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WGN Now Trump TV

After WGN-TV gave itself loud cheers for "landing" an interview with President Trump on Tuesday, anchor and face-of-the franchise Joe Donlon managed to eviscerate WGN's old reputation and humiliate its new national news show.

That self-cheer should have been your first clue.

We were hoping for 60 Minutes but got Kukla, Fran and Ollie.

Even the normally passive Chicago media observer Robert Feder was embarrassed. "Disappointing," he wrote, but then what did anyone expect?

WGN America Executive Vice President and old Trump confederate Sean Compton "landing" the interview was like Fox and Friends shill-on-command Steve Doocy "landing" a Trump interview. He sits in a motionless stupor at his studio desk, and Trump calls regularly like a lonely stalker.

Nexstar joined the Kool-Aid tea party. It wasn't so much evil, as it was a waste of time and oxygen.

This Donlon interview performance was not journalistic softball. It was an infomercial Nerf ball. (And aren't all the women who play "spikes-up" take-no-prisoners fastpitch softball getting fed up with their sport being used as a metaphor for wussiness?)

Television news has fought the self-inflicted image that it is thoughtless and banal for decades. Every few years, TV news gets a chance to prove that reputation is a slander.

You hope for Uncle Walter. You get Steve Doocy.

Donlon was a tourist who had parachuted into a strange, unknown land, and did not know a thing about it. Economy. pandemic, national violence? Trump issued his standard provably untrue talking points, and Donlon said nothing.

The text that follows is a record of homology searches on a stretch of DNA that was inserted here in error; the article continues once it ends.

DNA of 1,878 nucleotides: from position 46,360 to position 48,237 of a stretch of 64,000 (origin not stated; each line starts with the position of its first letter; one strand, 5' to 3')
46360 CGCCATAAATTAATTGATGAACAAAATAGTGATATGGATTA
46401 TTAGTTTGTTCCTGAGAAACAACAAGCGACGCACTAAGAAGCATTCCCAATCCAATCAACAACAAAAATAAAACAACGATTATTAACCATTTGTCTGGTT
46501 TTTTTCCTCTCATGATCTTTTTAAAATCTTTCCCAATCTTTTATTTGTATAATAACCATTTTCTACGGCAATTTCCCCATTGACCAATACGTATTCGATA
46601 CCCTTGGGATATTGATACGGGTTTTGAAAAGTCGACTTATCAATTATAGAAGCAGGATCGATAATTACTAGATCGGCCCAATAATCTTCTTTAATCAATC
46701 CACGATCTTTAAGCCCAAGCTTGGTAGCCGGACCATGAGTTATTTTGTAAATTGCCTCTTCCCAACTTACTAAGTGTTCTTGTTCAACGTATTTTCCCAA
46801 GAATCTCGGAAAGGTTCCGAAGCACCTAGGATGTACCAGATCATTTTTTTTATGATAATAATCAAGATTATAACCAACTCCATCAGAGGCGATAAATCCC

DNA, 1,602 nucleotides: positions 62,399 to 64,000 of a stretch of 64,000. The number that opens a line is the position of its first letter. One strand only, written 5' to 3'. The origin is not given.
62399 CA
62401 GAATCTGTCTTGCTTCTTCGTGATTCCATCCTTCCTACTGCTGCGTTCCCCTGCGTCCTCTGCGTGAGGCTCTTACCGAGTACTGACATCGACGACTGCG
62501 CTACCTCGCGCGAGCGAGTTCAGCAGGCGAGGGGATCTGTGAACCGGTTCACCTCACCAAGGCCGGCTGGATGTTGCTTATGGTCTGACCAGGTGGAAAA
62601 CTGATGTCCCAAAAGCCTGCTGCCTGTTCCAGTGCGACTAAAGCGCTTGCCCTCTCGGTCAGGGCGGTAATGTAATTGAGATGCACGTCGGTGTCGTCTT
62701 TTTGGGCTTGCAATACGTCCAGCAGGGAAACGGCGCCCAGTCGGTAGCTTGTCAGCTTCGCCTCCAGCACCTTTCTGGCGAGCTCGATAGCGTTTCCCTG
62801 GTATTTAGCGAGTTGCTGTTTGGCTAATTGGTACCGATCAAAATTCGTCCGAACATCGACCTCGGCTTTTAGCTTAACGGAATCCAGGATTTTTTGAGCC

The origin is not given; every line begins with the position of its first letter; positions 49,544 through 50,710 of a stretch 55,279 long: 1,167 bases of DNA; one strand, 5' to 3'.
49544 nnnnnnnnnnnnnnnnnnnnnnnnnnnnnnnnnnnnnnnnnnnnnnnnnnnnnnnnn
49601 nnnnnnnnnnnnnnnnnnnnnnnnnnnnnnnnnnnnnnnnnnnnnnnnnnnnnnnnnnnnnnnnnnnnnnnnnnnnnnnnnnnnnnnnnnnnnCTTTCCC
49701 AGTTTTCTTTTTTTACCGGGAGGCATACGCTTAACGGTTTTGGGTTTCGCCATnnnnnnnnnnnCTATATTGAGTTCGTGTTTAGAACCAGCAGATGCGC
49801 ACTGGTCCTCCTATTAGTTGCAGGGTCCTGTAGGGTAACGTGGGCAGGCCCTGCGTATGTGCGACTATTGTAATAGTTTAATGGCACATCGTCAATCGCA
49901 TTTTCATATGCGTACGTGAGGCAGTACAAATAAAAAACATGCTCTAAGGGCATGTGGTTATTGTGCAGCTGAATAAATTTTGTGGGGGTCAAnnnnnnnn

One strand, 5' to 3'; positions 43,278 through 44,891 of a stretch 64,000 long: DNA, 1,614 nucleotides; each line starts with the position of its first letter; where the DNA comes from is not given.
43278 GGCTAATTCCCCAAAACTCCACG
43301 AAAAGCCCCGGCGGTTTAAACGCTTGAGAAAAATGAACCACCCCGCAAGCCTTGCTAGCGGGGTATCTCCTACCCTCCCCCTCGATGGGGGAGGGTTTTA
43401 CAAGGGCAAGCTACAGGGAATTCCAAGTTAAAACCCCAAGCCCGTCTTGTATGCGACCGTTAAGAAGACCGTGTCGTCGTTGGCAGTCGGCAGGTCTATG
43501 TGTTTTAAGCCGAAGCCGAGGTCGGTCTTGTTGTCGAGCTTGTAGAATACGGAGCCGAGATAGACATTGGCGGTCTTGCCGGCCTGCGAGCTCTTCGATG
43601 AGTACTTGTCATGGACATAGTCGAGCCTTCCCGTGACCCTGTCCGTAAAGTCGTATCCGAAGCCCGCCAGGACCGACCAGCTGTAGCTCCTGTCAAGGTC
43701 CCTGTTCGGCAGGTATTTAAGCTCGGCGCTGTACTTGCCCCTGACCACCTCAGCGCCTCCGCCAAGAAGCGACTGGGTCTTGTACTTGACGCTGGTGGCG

No fact-checking.

For a new news operation that claims its mantra is impartiality, WGN's national face seemed amazingly limp and uninvolved in truth-seeking.

At one point, Donlon called Trump "the most media-savvy president we've had . . . You understand how the media works." This came after the president asserted "the press is fake. They don't write the truth."

Donlon's follow? There wasn't one. Trump was running this interview.

This was an interview that was supposed validate Nexstar's big league ambitions. It was drooling nonsense.

Note to Nexstar: Get your "just the facts" simulation off the stage. It's boring and, to this point, useless.

As for Donlon's slack-jawed effort, it was barely stern and subtle enough to be called public relations.

In the course of 20 minutes, Donlon allowed the president to pass the buck on 200,000 American pandemic deaths to China and the CDC without challenge.

As one of three anchors on News Nation, Nexstar Media's primetime cable newscast, Donlon had a chance to plant the flag on the beachhead.

Instead, he impaled himself and Nexstar on the flagpole.

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See also:

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And just to show you the reach of "interviews" like this, visit America's local TV stations, where most people still get their news.

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David Rutter is the former publisher/editor of the Lake County News-Sun, and more importantly, the former author of the Beachwood's late, great "The Week In WTF" column. His most recent piece for us was Notre Dame's Deadly Game. You can also check him out at his Theeditor50's blog. He welcomes your comments.



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Posted on September 24, 2020


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